Plain English Guide to Divorce and Separation
Separation is a stressful time for individuals and families. At Coleman Greig our family lawyers can help you through the process by providing the benefits of many years of practical experience in all aspects of family law.
This Plain English Guide answers some of the more commonly asked questions regarding divorce, but remember, your lawyer is available to answer any other questions or provide advice when you need it.
What are the grounds for divorce?
Under the Family Law Act there is only one ground for divorce, that being that the marriage has broken down beyond repair. This is established by separation of no less than 12 months. If there was a brief reconciliation (of no more than three months) then the Court can calculate the period of separation before and after reconciliation as one continuous period.
Are you considered separated even though you are both living under the same roof?
The answer is yes. In this case you will have to satisfy the Court that you were truly separated although still living at the same residence, and the Court may require evidence from some other person to confirm what you say about the circumstances of the separation.
Does it make any difference who applies for the divorce and how do you go about making an application for divorce?
To formally end your marriage you need to apply for a divorce. You can apply for a divorce on your own or you can make a joint application with your spouse.
When you apply for a divorce you need to show that:
you were married (a photocopy of your Marriage Certificate is required);
you separated at least 12 months ago; and
there is no likelihood of you and your spouse reconciling.
The Court can consider your application for divorce if either you or your spouse:
is ordinarily resident in Australia; or
is an Australian citizen; or
regards Australia as their permanent home.
What if there are children under the age of 18 involved?
If you and your spouse have a child or children under the age of 18 years, or if there are children under the age of 18 who were ordinarily members of your household, then your application for divorce must include information about the arrangements for the care, welfare and development of these children. The Court must either declare that it is satisfied that proper arrangements have been made for the children, or alternatively that there are reasons why the divorce should be granted even though the Court is not satisfied that proper arrangements have been made. In some cases the Court will delay a divorce until problems relating to the care of the children are rectified.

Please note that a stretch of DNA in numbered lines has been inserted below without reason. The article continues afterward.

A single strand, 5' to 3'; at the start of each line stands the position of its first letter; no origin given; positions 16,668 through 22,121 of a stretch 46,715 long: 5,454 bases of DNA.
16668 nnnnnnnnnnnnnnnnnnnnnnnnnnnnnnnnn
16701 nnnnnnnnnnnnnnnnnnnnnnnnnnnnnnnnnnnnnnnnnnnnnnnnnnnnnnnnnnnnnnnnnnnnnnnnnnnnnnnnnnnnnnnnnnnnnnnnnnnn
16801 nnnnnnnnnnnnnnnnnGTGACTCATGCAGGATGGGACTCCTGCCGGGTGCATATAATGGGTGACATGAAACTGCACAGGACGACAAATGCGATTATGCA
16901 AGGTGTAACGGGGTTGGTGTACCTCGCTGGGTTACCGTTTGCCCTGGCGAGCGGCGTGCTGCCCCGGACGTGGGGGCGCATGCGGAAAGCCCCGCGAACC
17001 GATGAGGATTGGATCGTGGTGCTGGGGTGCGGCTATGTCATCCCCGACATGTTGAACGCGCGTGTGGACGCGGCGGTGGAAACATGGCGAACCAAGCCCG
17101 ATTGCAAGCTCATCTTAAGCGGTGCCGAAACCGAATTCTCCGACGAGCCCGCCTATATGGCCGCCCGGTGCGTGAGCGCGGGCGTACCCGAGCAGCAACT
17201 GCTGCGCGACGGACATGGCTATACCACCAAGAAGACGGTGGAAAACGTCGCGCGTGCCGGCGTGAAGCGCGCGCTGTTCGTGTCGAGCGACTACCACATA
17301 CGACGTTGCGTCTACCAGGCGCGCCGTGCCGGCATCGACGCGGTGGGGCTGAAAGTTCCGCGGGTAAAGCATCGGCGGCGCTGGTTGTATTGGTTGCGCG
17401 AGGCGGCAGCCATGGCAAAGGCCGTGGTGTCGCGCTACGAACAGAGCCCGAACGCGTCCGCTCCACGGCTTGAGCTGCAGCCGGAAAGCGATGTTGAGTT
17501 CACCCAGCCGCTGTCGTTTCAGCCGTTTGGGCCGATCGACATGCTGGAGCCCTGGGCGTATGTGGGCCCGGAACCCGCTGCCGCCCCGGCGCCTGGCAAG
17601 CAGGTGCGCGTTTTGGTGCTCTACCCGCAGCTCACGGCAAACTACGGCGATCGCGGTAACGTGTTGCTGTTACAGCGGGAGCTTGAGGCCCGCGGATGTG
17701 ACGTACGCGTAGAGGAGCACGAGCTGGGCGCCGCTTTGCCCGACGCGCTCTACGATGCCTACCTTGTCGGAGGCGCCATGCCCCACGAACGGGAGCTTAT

What happens after the divorce application is lodged?
Once your application for divorce is prepared and signed, it is filed with the Court and the Court gives a date for the hearing of the application. This is generally within two months of the date of filing. Unless the application is a joint application, a copy of the application must be served on your spouse no less than 28 days before the hearing date. If there are children involved then the applicant for the divorce must attend at the hearing.
If the Court is satisfied that the grounds for divorce have been proved, it will make a divorce order. The divorce does not take effect until one month and one day later. The Court then issues a certificate that the divorce has taken effect.
Under what circumstances could the divorce not become final?
A divorce order will not take effect if the parties reconcile during the month after the divorce order is made and ask the Court to cancel the divorce. The Court can also stop the divorce order from taking effect if someone can prove that the divorce order was obtained fraudulently.
What happens if I have been served with a Divorce?
If you have been served with a divorce application then check to make sure all the details on the application are correct. If dates of marriage, separation or details as to the arrangements of the children are incorrect they can have implications on parenting and property matters later on.
You can file a Response to the Application if the details are incorrect within 28 days of being served with the Application.
Do you need to make a new Will once you are divorced?